Two new campaigns to bring greater transparency to the murky world of investment fund fees have recently kicked off, but charges should be levied in a way that’s fairer for investors.
Investing your money has become an expensive business over the past two decades, as the charges passed on by fund managers have slowly but steadily continued to rise.
Today, it’s common for investment funds to charge their investors over 2% a year – and, in most cases, not all of these charges are even disclosed in statements or in the fund literature.
Although investors are not so worried about how much they’re paying in fees when their investments are doing well, few fund managers can deliver good returns every single year. And when your fund hits a rocky patch of performance, the bad news is that you’ll be feeling the pinch much more than your fund manager will.
It’s win-win for managers
If you invest £10,000 in a fund charging 2% a year, for example, your manager will get paid roughly £210 if he grows your investment by 5% to £10,500, so you only receive £10,290.
However, if the manager loses your money, reducing your investment to £9,500, he’ll still collect about £190 in charges – a £20 loss in earnings for him, but leaving £9,310 for you.
Although high fund charges cost investors billions of pounds each year, it’s a problem that has proved difficult to get on the agenda of regulators or policymakers. But over the past few months there’s been a growing clamour around the issue, from prominent politicians as well as parts of the fund management industry itself.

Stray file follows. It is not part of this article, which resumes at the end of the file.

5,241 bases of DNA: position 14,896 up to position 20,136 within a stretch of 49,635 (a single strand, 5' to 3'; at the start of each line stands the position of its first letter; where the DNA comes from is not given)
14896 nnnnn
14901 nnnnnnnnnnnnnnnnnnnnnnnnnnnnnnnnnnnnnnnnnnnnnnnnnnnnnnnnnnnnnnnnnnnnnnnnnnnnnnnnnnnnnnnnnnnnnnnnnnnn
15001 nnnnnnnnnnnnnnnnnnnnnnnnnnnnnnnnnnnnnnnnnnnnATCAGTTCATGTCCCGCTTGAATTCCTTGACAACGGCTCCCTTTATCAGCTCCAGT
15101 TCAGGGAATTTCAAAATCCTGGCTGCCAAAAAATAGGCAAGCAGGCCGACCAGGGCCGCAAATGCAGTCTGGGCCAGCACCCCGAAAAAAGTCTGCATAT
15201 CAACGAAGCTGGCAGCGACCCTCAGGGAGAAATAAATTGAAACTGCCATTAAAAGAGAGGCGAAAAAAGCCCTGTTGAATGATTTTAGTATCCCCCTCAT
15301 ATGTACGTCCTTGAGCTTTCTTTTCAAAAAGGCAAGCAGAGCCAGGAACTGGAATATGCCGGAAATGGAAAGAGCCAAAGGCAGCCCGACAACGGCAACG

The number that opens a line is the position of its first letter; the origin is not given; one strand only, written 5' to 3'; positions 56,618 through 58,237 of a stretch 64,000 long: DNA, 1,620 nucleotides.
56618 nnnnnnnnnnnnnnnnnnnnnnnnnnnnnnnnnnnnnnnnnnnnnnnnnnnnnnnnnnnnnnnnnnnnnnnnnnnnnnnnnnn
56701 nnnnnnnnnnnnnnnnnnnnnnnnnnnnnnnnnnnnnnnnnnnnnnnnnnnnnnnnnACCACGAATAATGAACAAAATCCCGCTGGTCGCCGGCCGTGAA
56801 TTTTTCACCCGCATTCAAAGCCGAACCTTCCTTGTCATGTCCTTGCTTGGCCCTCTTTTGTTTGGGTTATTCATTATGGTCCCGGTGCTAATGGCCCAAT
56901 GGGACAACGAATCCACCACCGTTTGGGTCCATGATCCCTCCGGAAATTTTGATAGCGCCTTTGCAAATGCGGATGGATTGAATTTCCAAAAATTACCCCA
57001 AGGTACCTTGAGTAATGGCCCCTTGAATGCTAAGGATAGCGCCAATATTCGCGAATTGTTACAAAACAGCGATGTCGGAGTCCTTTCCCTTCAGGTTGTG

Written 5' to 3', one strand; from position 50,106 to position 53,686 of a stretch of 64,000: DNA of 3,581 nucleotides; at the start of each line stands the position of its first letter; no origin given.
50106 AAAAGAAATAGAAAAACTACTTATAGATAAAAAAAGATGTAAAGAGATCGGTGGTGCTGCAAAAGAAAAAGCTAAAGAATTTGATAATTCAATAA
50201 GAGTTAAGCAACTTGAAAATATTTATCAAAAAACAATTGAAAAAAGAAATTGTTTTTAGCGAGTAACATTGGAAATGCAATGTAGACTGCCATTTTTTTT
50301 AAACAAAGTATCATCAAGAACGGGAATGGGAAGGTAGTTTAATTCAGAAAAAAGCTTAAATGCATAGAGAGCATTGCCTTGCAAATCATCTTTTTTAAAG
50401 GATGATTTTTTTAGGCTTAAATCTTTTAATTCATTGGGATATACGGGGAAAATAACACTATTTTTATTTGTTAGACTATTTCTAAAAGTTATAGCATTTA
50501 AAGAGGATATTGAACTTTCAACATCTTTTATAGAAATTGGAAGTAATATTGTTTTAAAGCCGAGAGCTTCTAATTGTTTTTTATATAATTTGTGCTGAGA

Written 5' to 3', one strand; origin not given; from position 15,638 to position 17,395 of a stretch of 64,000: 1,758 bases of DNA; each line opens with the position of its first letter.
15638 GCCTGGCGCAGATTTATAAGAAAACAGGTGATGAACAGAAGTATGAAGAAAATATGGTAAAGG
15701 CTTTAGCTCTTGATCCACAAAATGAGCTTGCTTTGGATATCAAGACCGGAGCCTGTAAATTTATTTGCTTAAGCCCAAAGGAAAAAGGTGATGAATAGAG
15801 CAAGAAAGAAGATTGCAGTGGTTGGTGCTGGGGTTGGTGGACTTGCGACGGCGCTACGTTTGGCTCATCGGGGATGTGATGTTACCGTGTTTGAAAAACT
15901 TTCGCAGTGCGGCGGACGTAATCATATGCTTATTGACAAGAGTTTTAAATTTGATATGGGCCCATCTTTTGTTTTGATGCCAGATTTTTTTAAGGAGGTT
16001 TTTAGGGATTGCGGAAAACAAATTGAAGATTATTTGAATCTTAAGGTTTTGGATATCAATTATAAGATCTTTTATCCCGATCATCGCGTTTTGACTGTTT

Move for more transparency
At the end of January, Fidelity Worldwide Investment, one of the UK’s largest fund management groups, announced plans to start disclosing all its fees to investors. It accused its competitors of ‘Ryanair pricing’ and called on them to join it in becoming truly transparent.
The very next day, Alan Miller, once the chief investment officer at the now defunct New Star Asset Management, launched his own campaign for transparency. He called on fund managers to disclose all fees and charges and also to tell investors exactly where their money is invested.
But while transparency is an important first step, it won’t deal with the bigger problem that the current charging structures do not align the interests of fund managers and investors.
Is there a better way?
When fund managers invest the money of businesses and pension funds, it’s not uncommon for the client to be charged a very low administration fee. This is only topped up by a performance fee if the fund manager outperforms his benchmark by a healthy margin.
So, when the fund performs well, the manager and client can share in the profits, while the manager will only take a small fee to cover some of his costs when he performs poorly.
Although performance fees are not unheard of in the world of private investment, they’re often in addition to, rather than in place of, the regular high charges. Plus, the level at which the manager starts to receive a performance fee is often far too low.
Now that there’s real momentum behind more transparency on charges, it’s time for fund managers to find ways of making their fees fair.